So, you want to rank on the first page of search for a specific keyword. What better way to rank for that term than to ensure it’s used on every page of your site, right? That’s gotta be an SEO best practice for sure!
Nope. That makes you, my friend, a keyword cannibal.
What is keyword cannibalization?
Keyword cannibalization occurs when you “cannibalize” your own ranking for a keyword by having multiple pages on your website focusing on that keyword. If you can capture the first few spots with multiple pages, more power to you! But, in most cases, it’s a difficult feat to even make page one. If you do make it to page one, wouldn’t you like it to be a page that is essential to conversions? That’s why it’s important to focus your site so that only one (maybe two) pages is focused and optimized for a specific keyword.
As mere mortals, it may make sense to us that a site is considered highly relevant for a keyword if it’s used across a site’s pages. A search engine doesn’t weight your keyword rank across your site as a whole. A search engine spider crawls your site and looks for a PAGE that is most relevant to the specified keyword. When you have multiple pages for the search engine to choose from, it’s forced to pick a page to return as the most relevant one from your site (the one that will appear highest in search for your site). What if the page it picks isn’t the best for conversions? You already have thousands of pages to compete against. Why make it harder on yourself by diffusing your potential ranking power across pages of your own site?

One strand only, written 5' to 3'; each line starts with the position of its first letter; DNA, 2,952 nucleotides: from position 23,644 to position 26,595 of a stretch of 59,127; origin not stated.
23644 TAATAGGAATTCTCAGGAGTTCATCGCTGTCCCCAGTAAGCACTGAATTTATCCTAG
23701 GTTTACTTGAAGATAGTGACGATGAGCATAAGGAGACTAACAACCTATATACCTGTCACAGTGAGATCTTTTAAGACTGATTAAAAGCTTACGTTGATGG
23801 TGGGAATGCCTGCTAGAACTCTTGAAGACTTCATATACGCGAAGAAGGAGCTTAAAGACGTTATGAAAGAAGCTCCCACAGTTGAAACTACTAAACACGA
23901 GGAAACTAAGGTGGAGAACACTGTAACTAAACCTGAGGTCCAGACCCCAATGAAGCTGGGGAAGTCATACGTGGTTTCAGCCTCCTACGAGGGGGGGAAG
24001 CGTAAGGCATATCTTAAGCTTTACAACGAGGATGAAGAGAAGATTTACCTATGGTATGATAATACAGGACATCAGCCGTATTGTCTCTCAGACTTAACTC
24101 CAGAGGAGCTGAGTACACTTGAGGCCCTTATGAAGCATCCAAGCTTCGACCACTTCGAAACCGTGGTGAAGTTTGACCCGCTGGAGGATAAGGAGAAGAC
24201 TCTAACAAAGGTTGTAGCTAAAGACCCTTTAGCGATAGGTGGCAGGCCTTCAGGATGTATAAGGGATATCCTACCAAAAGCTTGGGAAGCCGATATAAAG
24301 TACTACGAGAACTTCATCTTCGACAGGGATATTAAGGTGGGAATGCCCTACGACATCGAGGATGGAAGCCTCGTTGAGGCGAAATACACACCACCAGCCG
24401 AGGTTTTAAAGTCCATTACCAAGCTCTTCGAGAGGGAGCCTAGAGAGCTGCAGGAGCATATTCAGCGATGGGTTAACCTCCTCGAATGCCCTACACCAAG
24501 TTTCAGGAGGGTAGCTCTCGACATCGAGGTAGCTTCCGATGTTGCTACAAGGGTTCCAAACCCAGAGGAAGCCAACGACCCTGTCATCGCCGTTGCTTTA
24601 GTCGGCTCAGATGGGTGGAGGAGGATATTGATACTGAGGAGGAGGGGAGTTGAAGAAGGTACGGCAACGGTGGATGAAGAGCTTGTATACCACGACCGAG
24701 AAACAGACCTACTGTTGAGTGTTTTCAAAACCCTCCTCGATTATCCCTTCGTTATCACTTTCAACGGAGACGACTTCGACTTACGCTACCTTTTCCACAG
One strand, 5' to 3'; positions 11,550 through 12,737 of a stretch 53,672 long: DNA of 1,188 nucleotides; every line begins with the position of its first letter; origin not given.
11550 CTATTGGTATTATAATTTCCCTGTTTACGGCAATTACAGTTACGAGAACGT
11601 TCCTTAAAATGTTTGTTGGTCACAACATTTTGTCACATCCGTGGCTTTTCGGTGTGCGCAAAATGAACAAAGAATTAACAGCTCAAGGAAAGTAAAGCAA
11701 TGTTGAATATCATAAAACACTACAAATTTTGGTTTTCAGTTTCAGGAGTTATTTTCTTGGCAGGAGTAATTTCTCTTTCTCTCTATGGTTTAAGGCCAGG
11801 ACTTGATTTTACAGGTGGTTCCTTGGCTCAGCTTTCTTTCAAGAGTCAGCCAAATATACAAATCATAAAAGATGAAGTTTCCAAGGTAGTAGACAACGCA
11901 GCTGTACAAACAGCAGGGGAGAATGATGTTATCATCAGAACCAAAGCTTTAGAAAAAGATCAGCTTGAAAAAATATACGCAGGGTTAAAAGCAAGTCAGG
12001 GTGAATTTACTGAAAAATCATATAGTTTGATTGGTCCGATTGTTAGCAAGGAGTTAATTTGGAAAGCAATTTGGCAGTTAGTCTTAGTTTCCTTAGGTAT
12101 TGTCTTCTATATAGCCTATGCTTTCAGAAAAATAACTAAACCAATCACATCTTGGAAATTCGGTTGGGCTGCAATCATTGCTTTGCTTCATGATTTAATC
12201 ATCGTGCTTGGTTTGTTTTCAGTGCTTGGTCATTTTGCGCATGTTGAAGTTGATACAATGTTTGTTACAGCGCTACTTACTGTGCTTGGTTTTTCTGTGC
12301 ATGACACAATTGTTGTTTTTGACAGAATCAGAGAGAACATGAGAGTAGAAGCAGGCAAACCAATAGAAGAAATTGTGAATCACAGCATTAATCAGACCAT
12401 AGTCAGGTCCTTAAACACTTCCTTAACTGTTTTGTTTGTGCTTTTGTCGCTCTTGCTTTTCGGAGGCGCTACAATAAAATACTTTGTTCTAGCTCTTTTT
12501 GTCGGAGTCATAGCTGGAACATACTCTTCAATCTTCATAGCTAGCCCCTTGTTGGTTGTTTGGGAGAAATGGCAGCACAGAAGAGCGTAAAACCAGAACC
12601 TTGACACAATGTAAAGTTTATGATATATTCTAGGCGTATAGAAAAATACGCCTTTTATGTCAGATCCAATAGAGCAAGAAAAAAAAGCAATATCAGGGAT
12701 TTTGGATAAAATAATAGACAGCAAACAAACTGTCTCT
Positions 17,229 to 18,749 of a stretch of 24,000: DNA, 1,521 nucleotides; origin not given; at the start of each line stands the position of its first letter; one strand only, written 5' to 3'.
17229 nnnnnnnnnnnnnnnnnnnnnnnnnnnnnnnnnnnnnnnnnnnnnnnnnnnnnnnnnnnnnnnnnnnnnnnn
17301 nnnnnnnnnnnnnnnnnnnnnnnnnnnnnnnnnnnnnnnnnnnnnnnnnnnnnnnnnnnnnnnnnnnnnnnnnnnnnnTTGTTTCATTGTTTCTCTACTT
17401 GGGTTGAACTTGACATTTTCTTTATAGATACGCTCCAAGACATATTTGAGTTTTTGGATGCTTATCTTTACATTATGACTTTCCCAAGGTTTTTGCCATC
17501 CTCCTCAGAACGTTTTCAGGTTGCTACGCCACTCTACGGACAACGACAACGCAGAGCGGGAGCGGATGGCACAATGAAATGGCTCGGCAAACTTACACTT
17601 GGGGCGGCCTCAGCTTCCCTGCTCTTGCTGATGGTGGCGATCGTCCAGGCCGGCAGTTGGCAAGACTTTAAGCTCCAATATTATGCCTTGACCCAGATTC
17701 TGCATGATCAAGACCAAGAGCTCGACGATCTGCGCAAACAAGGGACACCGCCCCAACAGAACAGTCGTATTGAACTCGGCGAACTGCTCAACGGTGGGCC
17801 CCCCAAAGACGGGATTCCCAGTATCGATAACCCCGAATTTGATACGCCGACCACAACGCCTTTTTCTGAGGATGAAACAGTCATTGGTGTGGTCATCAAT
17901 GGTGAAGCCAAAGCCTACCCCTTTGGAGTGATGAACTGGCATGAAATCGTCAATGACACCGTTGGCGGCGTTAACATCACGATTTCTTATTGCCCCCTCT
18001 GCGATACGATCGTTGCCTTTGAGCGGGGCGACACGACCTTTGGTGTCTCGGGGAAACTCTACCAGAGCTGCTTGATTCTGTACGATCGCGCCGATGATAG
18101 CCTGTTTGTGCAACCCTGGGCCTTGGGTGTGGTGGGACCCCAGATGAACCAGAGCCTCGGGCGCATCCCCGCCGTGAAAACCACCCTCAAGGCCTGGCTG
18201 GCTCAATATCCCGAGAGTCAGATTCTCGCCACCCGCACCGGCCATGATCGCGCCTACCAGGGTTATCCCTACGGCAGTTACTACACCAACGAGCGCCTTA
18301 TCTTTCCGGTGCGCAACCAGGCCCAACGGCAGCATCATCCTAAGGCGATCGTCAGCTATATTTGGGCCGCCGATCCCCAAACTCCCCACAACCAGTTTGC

Create a keyword map
A keyword map is a good way to plan your content to ensure you’ve got your site properly targeting keywords. Here’s an example I put together.
In the above scenario, you are trying to rank for keyword “Widgets.” On your site, you could have a primary page optimized for “Widgets” with child pages focused on variations of the keyword. You can then build internal links from your child pages back to your primary page. Additionally, you can ensure your external links for Widgets (ads related to widgets, guest blogs, etc.) point back to the main Widgets page. Each link is a “vote” for your page’s authority on the target keyword.
If you’ve already got a problem with keyword cannibalization, check out Rand Fishkin’s advice in his post “How to Solve Keyword Cannibalization” and use 301s liberally (link: http://moz.com/blog/how-to-solve-keyword-cannibalization).
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